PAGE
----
This is an age of large scale political social engineering through social media, both by advertising and the presentation of misleading data. International social engineering became frontpage news with the 2016 US presidential elections, but has not abated since. Researchers with the Sherpa project analyzed the use of social media as a recommendation system — specifically Twitter — ahead of the European elections in May 2019.
The Sherpa project comprises a consortium of 11 partners (academia, industry, civil society, standards bodies, ethics committees) across six European countries. Its purpose is to analyze and understand the ways in which smart information systems and big data can impact ethics and human rights issues. As part of this project, F-Secure’s Andy Patel — a researcher in its artificial intelligence center of excellence — analyzed political tweets in the weeks leading to the EU elections.
After examining tweets that included official EU election hashtags, such as ‘#EUElections2019’, “We stumbled upon some highly political tweets that received a great deal of suspiciously inorganic engagement,” reports Patel. Inorganic engagement can be defined as manipulated engagement, while organic engagement comes from the normal interaction of friends and interested parties. The former is typified by a high percentage of retweets — often from fake accounts — while the latter tends to have a higher percentage of ‘likes’.
The report focuses on two particular inorganic tweets. The first, posted by NewsCompact, shows a video of “A muslim #migrant destroying a statue in #Italy, because part of the body is showing.” In fact, the video was taken in Algeria; but nevertheless, it was retweeted by thousands of far-right accounts.
The second tweet came from an account operated by PartisanDE: “More evidence how inhuman #Macron’s #France is in 2019. A disabled protester was humiliated by #regime forces, her walker was knocked out of hand. She fell down.” This tweet received more than 6,000 retweets.
These two accounts are connected — the operator of PartisanDE identifies as the CEO of NewsCompact. Both have a high number of following accounts that were created within the last 18 months. “They share a great deal of politically inflammatory content, racist content, and mistruths,” writes Patel. “The accounts also share many URLs to sources such as VoiceOfEurope, RT, Sputnik, and some other non-authoritative ‘news’ domains.”
The research discovered 200 accounts engaged in posting political content relating to the EU, all of which had been created on 20 and 21 May 2019 (two days before the UK started the EU voting). All these accounts retweeted a PartisanDE tweet saying “#Brussels poster boy #Macron now has a disapproval rating of a staggering 68% after weeks of chaos following his dreadful mishandling of the #GiletJaunes.” This tweet was stamped with the leave.eu logo — the official campaign operation for the ‘leave’ side during the Brexit 2016 referendum.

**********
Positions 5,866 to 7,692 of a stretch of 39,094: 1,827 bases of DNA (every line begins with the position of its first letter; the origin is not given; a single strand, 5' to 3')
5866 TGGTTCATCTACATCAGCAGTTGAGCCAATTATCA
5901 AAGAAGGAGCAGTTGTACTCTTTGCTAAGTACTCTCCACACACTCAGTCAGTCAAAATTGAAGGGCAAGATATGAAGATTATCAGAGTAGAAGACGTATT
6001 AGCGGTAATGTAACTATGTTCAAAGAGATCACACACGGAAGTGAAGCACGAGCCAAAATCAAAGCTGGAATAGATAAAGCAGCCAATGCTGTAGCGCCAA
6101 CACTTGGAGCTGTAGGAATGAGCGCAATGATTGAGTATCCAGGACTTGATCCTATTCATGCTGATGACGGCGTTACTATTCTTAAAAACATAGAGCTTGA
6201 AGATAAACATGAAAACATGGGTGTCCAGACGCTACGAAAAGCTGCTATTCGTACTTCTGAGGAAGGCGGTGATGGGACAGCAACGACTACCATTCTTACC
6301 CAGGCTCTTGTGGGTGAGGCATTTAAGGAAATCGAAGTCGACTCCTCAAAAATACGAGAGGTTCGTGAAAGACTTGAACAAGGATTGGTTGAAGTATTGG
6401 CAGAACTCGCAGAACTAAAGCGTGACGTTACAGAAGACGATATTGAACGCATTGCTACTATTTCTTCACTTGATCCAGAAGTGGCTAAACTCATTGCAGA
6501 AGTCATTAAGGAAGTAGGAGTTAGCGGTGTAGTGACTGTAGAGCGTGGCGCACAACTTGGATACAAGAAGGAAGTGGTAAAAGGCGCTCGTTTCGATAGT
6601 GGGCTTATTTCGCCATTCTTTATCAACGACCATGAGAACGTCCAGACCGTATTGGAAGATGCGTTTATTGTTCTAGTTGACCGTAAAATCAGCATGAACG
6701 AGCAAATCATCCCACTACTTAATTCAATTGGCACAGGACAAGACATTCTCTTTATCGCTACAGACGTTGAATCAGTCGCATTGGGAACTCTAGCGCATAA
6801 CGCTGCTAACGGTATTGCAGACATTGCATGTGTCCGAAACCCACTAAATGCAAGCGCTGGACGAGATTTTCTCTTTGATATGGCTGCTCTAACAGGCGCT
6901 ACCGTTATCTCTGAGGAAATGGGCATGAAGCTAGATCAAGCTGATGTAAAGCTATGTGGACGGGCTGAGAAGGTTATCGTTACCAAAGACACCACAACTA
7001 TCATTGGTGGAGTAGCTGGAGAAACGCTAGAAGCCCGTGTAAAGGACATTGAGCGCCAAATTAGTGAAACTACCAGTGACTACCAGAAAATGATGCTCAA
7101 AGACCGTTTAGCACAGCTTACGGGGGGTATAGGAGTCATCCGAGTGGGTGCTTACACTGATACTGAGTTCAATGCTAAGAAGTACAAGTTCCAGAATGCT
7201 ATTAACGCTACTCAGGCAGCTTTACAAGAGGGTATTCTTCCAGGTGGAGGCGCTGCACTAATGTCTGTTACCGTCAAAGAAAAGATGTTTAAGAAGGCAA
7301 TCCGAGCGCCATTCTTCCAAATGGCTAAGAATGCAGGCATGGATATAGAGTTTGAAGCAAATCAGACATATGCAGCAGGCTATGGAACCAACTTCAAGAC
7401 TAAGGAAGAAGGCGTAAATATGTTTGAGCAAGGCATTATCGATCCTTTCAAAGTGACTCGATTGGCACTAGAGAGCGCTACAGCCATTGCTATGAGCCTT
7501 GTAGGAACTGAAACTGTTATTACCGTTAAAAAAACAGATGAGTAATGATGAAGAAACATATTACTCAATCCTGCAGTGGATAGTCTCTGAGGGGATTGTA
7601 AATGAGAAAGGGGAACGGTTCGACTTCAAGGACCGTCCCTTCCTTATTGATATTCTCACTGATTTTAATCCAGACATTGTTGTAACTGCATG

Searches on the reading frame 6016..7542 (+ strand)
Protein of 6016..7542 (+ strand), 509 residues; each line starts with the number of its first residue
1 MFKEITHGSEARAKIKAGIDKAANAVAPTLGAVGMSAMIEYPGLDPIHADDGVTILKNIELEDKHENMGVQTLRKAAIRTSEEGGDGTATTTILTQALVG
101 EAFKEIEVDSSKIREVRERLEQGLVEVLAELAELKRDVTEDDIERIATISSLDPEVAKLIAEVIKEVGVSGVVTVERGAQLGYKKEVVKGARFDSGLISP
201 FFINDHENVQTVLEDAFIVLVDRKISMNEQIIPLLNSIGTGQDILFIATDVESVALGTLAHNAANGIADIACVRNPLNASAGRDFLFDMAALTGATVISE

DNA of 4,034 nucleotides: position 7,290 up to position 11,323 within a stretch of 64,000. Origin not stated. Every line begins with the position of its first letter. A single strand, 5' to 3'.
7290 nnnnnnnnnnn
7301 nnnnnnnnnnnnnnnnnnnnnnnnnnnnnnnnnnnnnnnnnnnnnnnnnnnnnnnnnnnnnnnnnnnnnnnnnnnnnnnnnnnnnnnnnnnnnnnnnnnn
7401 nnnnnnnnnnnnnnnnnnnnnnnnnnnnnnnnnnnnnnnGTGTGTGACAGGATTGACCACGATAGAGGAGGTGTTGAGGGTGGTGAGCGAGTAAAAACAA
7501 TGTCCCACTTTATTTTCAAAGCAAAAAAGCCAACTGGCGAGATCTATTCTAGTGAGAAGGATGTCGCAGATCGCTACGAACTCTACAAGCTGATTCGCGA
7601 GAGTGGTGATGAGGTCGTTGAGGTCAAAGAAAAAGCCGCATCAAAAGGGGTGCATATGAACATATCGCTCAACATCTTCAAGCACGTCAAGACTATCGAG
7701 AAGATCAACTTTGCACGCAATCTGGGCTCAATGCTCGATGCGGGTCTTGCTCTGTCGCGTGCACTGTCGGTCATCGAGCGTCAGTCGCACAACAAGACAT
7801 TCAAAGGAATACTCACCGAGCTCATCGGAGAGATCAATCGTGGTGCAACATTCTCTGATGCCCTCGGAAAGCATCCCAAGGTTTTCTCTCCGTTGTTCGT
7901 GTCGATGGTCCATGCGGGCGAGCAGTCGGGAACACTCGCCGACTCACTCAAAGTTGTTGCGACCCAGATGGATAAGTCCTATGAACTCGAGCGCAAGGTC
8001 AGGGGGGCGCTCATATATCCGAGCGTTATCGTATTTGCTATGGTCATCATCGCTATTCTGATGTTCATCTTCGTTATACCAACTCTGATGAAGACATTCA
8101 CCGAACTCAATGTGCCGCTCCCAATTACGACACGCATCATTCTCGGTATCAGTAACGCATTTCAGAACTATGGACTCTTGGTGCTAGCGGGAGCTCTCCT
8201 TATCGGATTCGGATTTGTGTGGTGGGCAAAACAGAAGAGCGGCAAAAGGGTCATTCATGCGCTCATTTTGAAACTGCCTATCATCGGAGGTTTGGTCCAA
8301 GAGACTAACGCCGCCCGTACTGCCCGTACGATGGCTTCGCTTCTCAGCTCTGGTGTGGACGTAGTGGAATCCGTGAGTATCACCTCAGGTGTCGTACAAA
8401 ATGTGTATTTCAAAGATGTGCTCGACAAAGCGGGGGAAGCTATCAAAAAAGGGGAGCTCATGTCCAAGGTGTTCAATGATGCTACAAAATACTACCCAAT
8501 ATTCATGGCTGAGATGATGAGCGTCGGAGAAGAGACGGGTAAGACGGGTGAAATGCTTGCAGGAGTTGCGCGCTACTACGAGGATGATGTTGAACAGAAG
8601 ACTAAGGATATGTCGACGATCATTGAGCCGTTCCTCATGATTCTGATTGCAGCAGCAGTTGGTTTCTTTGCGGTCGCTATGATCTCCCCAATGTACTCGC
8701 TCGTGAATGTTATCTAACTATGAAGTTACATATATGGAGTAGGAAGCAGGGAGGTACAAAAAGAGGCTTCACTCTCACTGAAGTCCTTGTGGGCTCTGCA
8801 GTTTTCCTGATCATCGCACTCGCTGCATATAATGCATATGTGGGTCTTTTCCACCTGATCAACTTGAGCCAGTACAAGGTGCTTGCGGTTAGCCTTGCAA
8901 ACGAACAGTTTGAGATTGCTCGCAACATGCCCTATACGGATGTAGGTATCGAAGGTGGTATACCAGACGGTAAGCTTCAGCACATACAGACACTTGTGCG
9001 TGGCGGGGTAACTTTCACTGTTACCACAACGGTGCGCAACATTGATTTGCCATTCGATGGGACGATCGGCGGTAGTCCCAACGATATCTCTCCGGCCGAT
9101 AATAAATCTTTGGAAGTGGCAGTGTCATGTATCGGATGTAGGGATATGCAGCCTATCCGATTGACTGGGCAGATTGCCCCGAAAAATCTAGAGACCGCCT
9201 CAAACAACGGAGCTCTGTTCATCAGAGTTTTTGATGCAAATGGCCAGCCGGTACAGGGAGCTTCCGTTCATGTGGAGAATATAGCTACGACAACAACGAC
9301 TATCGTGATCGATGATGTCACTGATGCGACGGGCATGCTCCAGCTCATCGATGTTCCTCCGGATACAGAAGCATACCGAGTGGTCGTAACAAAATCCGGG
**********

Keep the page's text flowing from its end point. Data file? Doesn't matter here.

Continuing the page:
At the time of compiling the report, this tweet had received 388 retweets, including the 200 identified new accounts. Looking at those 200 accounts, Patel discovered that they have also retweeted legitimate “verified accounts (such as justinsuntron, paulwrblanchard, and Mark_beech), selling products (including books an health supplements), people in the music industry, a fashion blogger, finance ‘experts’, ‘social influencers’ (surprise, surprise), and even ‘CEOs’.”
Patel’s conclusion is that not only political factions, but apparently verified accounts can and do freely purchase retweets, followers, and therefore influence. Nevertheless, they also showed a strong political element that seemed to be aimed at galvanizing the right wing throughout Europe in the days prior to the EU elections. These two accounts (PartisanDE and NewsCompact), writes Patel, “are heavily fabricating engagement and, at least PartisanDE is also purchasing retweets.”
Interestingly, the ‘muslim migrant’ tweet and the ‘disabled protester’ tweet seem to be specifically targeting Italy and France respectively. In both countries, the far-right parties won the biggest slice of votes in the subsequent election — Matteo Salvini’s League party in Italy, and Marine Le Pen’s National Rally outscoring President Macron’s party by 23.31 percent to 22.41 percent.
In the UK, Britain’s Brexit party led by Nigel Farage, formed only a few months ago, was the clear winner with 28 seats. While this current research from Patel does not highlight UK political tweets, Patel conducted similar research examining Brexit in March 2019. The basic conclusion then was that loosely related far-right groups from both within and outside Europe were still attempting to keep the Brexit flag flying.
The research does not attempt to find the ultimate source of this political tweeting, whether influenced by foreign governments or just right-wing agitators. Nor can it say whether such tweets have any effect on votes. All that can be said is that the use of social media by nearly all political parties for large-scale political social engineering is continuing, and shows no sign of abating despite public avowals from the social networks that they are clamping down.